This is the last post in my series on cozy writing. (Parts 1, 2, 3, 4, 5 6.) Today I thought I’d wrap up a few things that are, mostly, specific to cozies (where some of the earlier posts could have been applied to other subgenres of mysteries.)
Murder method. If the method is gory, the state of the victim’s body isn’t explained in great detail. There isn’t a focus on forensics in cozies. If you’re using guns, be accurate but move away from a lot of forensic detail…keeping it simple. In a cozy, the focus is on the puzzle itself.
There tends to be a lot of blunt force trauma, suffocation, strangulation, stabbing, poisoning, and victims being pushed down staircases.
When should the body be found? If you’re writing for a trade press, your cozy should be a murder mystery instead of a robbery, etc. My editors wanted to have a body before page thirty, if at all possible. I think that’s because they were worried about pace, but also because mystery readers are always looking out for who the possible victim is and they can get frustrated if that victim doesn’t surface. They want to start figuring out the puzzle.
Profanity. Although some cozies do have profanity, many don’t. There are even reader lists online of profanity-free cozies. Authors are, naturally, free to write what they want—but I will say that I responded to readers (and you wouldn’t believe how many messages I got on my use of profanity in early books) and cut it out completely. I didn’t really care one way or another about it and there were readers who really cared a lot. I thought the profanity I used was very minor, but I stopped using it after 2011 or so.
Puzzles. One of the most important elements of the book. It needs to be complex enough for experienced mystery readers to be surprised by the ending, but it must be completely fair. Distractions must follow clues, there needs to be enough diversity in motive, and it helps if suspects obfuscate.
Series. If you’re writing a cozy, be prepared to write a series. Readers expect it, and some mystery readers won’t even start reading a series until there are at least several books in it. I think they feel that if they’re going to invest their time in learning the characters and the story world, they want to make sure the author isn’t going to give up on the series.
It used to be that trad pubs would offer 3-book deals. Then it became 3 books for the first contract, 2 each for following contracts. They’re in a state of flux now with the digital disruption, but the publishers are still buying/pushing series. And, if we’re publishing the cozies independently, it’s a good idea for us to follow their lead there.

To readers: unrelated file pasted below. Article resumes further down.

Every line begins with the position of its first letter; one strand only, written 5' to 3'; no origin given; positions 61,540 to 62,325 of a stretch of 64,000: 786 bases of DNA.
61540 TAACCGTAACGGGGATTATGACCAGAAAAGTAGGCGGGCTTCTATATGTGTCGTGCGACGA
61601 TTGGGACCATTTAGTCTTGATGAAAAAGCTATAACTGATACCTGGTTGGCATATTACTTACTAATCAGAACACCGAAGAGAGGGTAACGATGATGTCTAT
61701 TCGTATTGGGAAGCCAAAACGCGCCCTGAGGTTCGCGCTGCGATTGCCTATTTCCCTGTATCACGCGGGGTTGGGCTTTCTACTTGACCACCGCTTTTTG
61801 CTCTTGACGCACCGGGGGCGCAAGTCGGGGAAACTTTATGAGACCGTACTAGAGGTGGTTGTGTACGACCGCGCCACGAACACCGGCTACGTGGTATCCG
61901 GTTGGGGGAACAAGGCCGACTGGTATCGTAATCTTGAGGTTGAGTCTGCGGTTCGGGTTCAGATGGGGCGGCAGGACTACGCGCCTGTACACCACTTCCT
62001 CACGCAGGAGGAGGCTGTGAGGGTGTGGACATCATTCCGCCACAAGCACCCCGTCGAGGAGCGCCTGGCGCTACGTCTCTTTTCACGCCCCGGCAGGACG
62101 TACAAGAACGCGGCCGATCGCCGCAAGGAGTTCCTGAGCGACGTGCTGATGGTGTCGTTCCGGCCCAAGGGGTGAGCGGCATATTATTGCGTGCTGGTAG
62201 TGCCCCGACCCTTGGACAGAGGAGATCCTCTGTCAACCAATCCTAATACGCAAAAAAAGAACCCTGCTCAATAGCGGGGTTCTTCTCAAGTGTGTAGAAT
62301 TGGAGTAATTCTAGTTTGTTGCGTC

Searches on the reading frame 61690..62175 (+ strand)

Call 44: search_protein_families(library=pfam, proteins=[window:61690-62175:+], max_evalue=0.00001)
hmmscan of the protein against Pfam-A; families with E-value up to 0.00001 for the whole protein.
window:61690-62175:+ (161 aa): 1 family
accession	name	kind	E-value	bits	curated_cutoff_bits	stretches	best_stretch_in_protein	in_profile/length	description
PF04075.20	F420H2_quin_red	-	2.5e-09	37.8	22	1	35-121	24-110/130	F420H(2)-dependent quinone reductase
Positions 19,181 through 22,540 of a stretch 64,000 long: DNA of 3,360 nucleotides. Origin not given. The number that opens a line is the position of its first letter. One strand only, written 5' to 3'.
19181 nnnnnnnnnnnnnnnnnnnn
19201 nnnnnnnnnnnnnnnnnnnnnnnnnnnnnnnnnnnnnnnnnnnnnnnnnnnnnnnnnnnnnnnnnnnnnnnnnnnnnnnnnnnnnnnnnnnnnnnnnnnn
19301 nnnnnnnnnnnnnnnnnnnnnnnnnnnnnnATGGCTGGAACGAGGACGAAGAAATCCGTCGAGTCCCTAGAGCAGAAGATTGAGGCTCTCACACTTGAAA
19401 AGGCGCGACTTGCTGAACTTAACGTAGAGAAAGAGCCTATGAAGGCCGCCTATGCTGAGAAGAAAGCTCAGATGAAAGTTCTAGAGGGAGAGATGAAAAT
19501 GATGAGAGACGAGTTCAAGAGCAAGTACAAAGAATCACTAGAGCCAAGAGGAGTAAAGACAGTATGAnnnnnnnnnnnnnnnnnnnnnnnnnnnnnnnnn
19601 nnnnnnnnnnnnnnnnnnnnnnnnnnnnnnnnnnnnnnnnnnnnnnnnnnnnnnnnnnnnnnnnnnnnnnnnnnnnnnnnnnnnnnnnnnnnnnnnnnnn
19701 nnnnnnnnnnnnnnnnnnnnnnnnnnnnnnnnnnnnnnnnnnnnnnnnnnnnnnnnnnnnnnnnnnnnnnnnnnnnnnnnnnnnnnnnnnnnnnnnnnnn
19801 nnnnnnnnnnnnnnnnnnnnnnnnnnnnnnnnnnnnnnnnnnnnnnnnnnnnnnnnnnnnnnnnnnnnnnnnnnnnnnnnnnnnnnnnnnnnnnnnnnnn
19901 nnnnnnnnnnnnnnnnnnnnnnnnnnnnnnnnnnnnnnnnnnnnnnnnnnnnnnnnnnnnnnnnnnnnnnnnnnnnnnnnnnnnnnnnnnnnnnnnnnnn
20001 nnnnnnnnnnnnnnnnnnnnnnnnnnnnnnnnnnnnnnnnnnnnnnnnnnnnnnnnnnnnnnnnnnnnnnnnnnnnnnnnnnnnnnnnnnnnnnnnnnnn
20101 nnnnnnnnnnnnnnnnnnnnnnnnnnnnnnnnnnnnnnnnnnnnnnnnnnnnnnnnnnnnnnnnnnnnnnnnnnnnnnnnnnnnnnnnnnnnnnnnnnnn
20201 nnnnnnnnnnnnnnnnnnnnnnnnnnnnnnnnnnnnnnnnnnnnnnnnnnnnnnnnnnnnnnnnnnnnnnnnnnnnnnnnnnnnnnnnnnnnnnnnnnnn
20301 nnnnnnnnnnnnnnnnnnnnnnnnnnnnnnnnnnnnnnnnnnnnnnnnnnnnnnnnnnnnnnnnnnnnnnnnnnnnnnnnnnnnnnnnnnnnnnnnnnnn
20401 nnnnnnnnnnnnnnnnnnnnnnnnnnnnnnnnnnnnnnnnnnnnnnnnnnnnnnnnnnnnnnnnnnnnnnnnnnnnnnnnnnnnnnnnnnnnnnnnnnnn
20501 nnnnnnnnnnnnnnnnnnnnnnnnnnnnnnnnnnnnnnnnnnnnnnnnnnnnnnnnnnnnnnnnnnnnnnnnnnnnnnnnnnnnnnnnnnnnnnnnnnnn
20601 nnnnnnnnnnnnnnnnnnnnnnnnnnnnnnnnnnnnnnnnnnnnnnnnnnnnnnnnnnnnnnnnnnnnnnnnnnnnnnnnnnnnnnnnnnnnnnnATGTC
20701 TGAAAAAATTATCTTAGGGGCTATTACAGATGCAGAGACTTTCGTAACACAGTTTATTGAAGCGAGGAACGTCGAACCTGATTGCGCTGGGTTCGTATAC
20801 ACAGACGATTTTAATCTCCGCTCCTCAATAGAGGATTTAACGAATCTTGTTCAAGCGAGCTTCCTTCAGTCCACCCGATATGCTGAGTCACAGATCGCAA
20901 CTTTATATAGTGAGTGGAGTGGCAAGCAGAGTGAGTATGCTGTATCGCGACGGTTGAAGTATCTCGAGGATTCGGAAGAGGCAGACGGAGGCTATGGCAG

Humor. Strongly suggested. The book doesn’t have to be filled with it, but the general tone of a cozy shouldn’t be too heavy. If the focus is mainly on crime, we should try to lighten it up in spots when things get too serious. The books tend to be more of an escape for readers.
Adult content. The author should close the door on the couple…there is no explicit sex in cozies.
Title Selection. Obviously, again, authors can choose what they want. But I will say that the punning title is specific to cozies and can help readers to quickly identify the type of mystery that you write.
Hope this series has helped for anyone who is working on a cozy mystery. I know there have also been some questions from writers who thought they were writing a cozy mystery and now aren’t so sure. There is definitely some crossover with mysteries. But, in general, if you were to pull up “cozy mysteries” on Amazon, you’ll see a lot of common ground in the choice of title, cover design, book description, and series hook. Series published by the Big 5 will have recipes and craft tips in the back of the books. That’s the commercial cozy.
If you have some similarities to cozies in your mystery…lack of gore, lack of profanity, amateur sleuth, crime takes place offstage, focus on the puzzle…but you don’t have a series hook (crafts, cuisine, pet lovers) or a lot of humor, you may want to independently publish your book. You could also query a book with a slightly more complex, heavier feel as a “dark cozy” or “edgy cozy.” (I think Sheila Connolly’s popular series are a good example.)
If you’re self-publishing it, you could choose to call it a cozy (you’d want to indicate it’s a cozy with your cover design, your title, and your book description), or you could think of it more as a traditional mystery or a soft-boiled (somewhere between a hard-boiled mystery and a cozy…maybe Janet Evanovich or Sue Grafton. I would include M.C. Beaton’s books, too ). Some call these contemporary mysteries, but I think that’s a little too vague. Definitions vary with a traditional mystery, but you have a little more leeway. The sleuth can be an amateur or a professional. They can be light or darker. The stories can address more controversial subjects. The reader expectations aren’t quite as rigid as they are for the cozy mystery.
Hopefully this all makes sense. Any questions from anyone? And thanks for reading this blog series.Points to consider when writing the cozy mystery: Click To Tweet
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